Alfrombra being created in front of the San Jose Cathedral by a tourism class

An anda inside the San Jose Cathedral

Part of the alfombra inside the church

Youth measuring the height of potential carriers for processions

The next day, Viernes de Dolores, we watched and followed the Procession de Jesus Nazareno del Desamparo at 3:00 in the afternoon throughout the city. It was an amazing unforgettable experience. Spearheading the procession was an anda carried by boys who could not have been older than six. The boys were dressed in the traditional purple robes and they trudged with their burden through the streets. Toward the end of procession (two hours later) their parents accompanied them. I overheard one mother say to her son, "Not much longer."

Children carriers during the Friday procession

During the Friday Procession

Boy swinging a vessel of burning incense in front of the Anda

Following the young people was an anda carried by teenaged boys. This anda was very heavy as one could note by the size and the expression of the boys hoisting it. Apparently andas can weigh as much as over a ton. The carriers stomped on the alfombras illustriously displayed on the street, destroying them totally. The anda was trailed by a band of brass and flute players as well as drummers. The music reminded one of funerals, very slow, mournful, and dignified. We thought the conductor of the band looked like a gypsy due to the type of hat he wore.


Teenaged boys carrying an anda and about to trample an alfombra

Boys carrying the Anda

During the procession, people gathered on the sidewalks to watch. Girls were dressed in virginal white dresses donning a postcard of a religion icon which signifies their parents contribution to a cofradia, a religious order. Some girls joined their brothers to show their solidarity.

Child watching on the sidelines

Sister keeping brother company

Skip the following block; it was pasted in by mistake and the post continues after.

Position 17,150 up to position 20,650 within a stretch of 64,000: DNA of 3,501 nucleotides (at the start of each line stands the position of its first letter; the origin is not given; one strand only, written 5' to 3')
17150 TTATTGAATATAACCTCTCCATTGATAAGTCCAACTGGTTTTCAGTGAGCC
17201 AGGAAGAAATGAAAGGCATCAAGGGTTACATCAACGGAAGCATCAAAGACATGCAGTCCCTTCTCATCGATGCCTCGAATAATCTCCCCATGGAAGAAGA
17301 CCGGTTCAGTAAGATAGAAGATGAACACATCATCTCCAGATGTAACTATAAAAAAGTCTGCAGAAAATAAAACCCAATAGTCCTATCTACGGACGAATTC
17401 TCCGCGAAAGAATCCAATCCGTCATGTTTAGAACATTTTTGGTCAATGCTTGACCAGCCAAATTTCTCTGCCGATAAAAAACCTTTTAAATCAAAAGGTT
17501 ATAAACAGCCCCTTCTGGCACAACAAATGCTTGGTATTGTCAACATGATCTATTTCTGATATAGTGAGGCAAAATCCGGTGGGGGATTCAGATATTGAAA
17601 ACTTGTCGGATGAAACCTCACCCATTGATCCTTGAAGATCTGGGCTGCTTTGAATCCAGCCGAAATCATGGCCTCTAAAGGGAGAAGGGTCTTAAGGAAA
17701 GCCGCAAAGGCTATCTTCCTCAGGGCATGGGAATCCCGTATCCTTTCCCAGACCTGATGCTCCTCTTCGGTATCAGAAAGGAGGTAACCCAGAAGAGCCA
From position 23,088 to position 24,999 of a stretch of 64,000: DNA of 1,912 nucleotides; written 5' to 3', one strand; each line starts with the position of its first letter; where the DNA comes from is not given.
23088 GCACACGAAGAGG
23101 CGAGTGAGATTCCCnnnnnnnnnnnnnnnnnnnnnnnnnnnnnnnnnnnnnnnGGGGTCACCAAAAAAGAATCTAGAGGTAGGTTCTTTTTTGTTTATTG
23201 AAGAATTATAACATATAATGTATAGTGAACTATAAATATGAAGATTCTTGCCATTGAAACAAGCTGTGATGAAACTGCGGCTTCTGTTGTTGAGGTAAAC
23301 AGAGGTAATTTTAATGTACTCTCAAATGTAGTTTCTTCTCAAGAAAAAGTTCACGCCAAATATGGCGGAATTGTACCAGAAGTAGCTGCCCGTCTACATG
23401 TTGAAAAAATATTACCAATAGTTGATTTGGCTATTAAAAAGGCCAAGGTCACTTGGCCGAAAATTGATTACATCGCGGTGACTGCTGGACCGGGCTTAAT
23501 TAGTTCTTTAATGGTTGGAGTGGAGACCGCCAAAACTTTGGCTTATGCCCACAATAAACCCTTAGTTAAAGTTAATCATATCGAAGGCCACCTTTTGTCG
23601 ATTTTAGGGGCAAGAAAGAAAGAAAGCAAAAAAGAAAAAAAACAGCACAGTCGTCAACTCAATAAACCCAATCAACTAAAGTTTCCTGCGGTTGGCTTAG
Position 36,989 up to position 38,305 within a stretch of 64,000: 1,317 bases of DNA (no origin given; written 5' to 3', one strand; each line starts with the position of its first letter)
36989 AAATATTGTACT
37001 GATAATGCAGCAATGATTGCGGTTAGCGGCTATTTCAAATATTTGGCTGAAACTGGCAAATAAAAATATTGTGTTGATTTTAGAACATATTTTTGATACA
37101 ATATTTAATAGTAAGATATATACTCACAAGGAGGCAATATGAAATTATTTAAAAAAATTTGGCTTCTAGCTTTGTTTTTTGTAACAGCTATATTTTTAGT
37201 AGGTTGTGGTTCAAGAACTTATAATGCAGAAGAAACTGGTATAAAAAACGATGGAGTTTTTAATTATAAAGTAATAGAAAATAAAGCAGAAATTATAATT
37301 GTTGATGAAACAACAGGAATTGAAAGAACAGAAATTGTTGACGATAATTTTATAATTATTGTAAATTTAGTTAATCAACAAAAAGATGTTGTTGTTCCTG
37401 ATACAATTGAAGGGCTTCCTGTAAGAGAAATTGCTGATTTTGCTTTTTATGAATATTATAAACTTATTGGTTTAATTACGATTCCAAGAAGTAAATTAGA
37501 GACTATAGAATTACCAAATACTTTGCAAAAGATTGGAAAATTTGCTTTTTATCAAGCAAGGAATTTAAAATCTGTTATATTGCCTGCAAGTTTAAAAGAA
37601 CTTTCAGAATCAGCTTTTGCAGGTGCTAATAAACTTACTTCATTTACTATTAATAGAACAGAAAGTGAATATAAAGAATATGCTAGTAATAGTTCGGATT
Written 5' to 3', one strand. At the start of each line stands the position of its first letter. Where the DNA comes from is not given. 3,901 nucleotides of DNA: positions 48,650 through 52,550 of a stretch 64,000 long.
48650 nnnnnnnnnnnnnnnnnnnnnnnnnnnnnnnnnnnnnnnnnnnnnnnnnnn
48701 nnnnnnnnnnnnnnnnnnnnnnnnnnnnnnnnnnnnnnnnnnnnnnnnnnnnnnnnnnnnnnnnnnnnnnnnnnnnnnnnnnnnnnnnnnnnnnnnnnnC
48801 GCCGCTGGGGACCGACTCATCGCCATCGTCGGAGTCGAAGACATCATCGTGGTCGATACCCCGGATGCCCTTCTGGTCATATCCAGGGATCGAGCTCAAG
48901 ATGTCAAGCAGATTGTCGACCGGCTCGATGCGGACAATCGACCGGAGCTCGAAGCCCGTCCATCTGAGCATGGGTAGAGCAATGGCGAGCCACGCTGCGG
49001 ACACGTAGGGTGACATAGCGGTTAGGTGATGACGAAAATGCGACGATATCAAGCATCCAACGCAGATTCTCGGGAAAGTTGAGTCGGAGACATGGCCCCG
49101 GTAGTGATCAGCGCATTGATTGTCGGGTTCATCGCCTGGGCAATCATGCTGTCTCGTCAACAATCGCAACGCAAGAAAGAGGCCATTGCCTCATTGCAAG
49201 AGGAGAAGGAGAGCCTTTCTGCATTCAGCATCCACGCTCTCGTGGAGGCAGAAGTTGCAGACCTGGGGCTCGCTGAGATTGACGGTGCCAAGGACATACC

After the procession, Barbara and proceeded to the La Merced, no doubt one of the most spectacular churches in Antigua. Outside the church, there were throngs of vendors selling delicious delicacies as well as gorgeous bouquets of flowers and dried grains. Barbara was particularly struck by the aesthetically carved mangos on a stick.

La Merced

A woman selling Easter bouquets in front of La Merced

A woman selling mangos on a stick

Apart from the special events programmed for Semana Santa, we were struck by the spectacle of one of the surrounding volcanoes which rose above the city like an apparition. I was fortunate enough to capture its mystical appearance when we were walking on Santa Catalina, close to the arch. Antigua is no doubt one of Guatemala's jewels and being there during the Cuaresma made it even more special.

Barbara Kosta's Talk at UVG

Presentation: Using Film to Teach English Language and Culture

Guest Speaker: Dr. Barbara Kosta, Professor of German at the University of Arizona

Location: Aula Virtual, Universidad del Valle-Altiplano

Time: April 1, 16:00-17:00

Barbara Kosta, one of my oldest dearest friends (our friendship dates back to 1973, our junior year in Munich ), came to visit me in Guatemala. She gave a very stimulating well-received talk at the Universidad del Valle (UVG) about using film to teach English language and culture. She is actually a full professor of German at the University of Arizona but because her specialization is in German film studies, she was able to apply her knowledge and teaching experience to an EFL setting. In her presentation, she showed participating English teachers how they can enhance cultural awareness as well as motivate students to practice all four skills with the aid of a film, in this case, "Night at the Museum," a 2006 American adventure comedy based on a 1993 children's book by Milan Trenc. All teachers from UVG attended the talk as well as the well-known local author Richard Morgan Szybist of the Lake Atitlan Reference Guide and Fables and Other Mayan Tales of Atitlan. Richard has a special connection to the University of Arizona because that is where he completed his graduate studies in Latin American affairs in 1992.